MOBILE, Ala. — An Oklahoma State alum waited close to an hour after Senior Bowl practice to get Brandon Weeden to sign his orange baseball hat. He didn't care how old the Cowboy quarterback is.
Washington Redskins coach Mike Shanahan doesn't seem overly concerned with Weeden's age, either.
“How often does a guy help you for more than six, seven, eight years?” Shanahan pointed out.
Coach of the South squad in Saturday's game, Shanahan answered questions about Weeden's 28-year-old maturity throughout the week. He was asked about the quarterback's age three times in a 20-minute press conference Wednesday night. No questions were asked about any other Senior Bowl quarterback during that interview session.
Weeden has been the story this week in Mobile, with his age a nagging subplot.
A Senior Bowl rep had to walk him off the field after a practice to end countless interviews with media members and NFL scouts. They later sneaked him out of the back of the stadium, away from the horde of fans screaming for player autographs.
On the field, Weeden has impressed scouts and coaches with his talent, which, according to his agent Sean Howard, has a tendency to come to the forefront at draft time.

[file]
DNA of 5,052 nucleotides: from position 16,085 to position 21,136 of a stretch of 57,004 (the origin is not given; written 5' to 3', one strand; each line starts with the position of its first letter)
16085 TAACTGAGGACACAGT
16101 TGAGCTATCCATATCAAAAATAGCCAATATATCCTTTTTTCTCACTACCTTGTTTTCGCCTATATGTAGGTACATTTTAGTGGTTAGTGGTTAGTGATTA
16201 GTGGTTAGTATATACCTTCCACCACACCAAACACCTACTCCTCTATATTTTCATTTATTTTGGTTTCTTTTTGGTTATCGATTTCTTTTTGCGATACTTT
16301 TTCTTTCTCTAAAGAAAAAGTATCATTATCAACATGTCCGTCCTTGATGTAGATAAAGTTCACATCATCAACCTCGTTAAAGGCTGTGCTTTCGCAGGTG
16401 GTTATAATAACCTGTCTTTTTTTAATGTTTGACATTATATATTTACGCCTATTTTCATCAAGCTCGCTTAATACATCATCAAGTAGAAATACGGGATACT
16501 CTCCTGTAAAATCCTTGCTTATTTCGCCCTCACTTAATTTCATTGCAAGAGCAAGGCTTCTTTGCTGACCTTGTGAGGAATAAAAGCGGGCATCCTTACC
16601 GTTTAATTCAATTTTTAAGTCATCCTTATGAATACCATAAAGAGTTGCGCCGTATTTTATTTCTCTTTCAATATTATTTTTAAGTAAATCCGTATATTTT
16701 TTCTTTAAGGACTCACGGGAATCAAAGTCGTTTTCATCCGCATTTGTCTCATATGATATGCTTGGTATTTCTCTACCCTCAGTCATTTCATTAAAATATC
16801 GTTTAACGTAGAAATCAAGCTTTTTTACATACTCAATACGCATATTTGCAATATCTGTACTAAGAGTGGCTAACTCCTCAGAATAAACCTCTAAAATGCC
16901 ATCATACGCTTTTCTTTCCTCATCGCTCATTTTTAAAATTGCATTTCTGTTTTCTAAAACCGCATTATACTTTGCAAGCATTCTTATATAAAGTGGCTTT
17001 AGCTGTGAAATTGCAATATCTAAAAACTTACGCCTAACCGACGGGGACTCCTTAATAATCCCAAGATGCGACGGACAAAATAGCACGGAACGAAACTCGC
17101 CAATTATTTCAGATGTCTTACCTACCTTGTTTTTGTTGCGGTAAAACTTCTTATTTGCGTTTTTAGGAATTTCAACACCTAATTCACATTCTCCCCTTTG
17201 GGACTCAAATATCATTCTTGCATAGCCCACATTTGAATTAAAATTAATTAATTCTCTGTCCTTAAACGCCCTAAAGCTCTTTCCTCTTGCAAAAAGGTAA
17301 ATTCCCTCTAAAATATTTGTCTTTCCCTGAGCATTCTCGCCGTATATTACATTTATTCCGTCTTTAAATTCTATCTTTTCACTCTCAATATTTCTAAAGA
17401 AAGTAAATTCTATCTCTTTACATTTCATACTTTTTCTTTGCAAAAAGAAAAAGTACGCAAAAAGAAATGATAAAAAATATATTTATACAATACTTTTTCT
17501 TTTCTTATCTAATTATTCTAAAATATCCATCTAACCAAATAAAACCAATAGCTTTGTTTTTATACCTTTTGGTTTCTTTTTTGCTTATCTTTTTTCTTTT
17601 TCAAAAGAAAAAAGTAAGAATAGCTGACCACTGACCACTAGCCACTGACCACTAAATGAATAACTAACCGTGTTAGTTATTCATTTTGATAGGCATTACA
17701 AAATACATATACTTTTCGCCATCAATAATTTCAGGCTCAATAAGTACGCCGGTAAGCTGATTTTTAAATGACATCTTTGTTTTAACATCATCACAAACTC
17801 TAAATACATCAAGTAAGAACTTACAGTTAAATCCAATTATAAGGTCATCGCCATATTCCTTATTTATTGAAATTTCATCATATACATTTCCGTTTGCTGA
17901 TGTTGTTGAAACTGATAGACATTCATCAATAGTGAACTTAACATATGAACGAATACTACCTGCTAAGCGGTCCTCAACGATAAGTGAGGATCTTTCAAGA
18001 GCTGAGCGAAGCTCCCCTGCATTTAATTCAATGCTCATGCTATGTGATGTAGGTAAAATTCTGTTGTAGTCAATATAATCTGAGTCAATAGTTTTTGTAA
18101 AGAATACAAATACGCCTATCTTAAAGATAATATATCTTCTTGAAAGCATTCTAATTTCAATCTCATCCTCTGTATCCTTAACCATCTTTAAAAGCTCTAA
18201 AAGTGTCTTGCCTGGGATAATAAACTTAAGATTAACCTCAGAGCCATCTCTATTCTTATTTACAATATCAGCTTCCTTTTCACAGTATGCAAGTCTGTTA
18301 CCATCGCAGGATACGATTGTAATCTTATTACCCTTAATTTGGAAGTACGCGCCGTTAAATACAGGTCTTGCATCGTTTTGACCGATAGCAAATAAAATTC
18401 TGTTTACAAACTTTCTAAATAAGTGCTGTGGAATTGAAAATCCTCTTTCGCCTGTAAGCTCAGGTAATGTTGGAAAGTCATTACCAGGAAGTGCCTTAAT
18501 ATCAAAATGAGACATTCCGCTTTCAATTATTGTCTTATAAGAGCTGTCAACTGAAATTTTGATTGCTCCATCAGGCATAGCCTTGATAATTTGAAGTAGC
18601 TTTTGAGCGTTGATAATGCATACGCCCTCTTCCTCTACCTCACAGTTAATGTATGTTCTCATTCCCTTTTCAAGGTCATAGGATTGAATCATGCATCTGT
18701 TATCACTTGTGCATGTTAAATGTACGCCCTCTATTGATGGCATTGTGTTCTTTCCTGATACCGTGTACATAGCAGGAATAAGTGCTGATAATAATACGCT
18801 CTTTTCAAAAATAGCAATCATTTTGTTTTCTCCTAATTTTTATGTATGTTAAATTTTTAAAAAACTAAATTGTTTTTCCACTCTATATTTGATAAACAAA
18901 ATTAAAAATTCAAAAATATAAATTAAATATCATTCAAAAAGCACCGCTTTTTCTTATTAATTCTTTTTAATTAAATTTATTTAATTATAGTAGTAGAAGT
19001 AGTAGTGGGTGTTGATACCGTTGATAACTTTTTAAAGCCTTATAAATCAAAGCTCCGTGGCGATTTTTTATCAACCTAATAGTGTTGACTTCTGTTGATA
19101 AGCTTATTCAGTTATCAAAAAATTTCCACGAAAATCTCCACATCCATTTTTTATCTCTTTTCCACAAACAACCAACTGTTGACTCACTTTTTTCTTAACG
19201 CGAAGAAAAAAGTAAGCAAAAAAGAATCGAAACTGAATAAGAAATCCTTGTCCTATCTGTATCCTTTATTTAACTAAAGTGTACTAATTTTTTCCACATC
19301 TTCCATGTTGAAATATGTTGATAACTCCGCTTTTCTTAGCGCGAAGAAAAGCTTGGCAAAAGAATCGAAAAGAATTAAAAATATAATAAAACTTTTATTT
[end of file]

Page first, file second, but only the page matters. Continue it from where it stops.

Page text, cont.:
“His arm strength will be right with the best of them. He can probably pick it up and throw 70 yards down the field. He can make all the throws,” said Shanahan.
ESPN draft guru Todd McShay believes Weeden has been the most impressive quarterback this week.
Wes Bunting, Director of College Scouting for NationalFootballPost.com, said he would grade Weeden higher than Arizona's Nick Foles. Weeden, Foles and Texas A&M's Ryan Tannehill are said to be battling to be the third quarterback drafted behind Stanford's Andrew Luck and Baylor's Robert Griffin III.
Redskins quarterbacks coach Matt LaFleur worked throughout the week with Weeden on his ball-handling, footwork and cadence. LaFleur liked what he saw, especially Weeden's ability to adjust to taking snaps under center.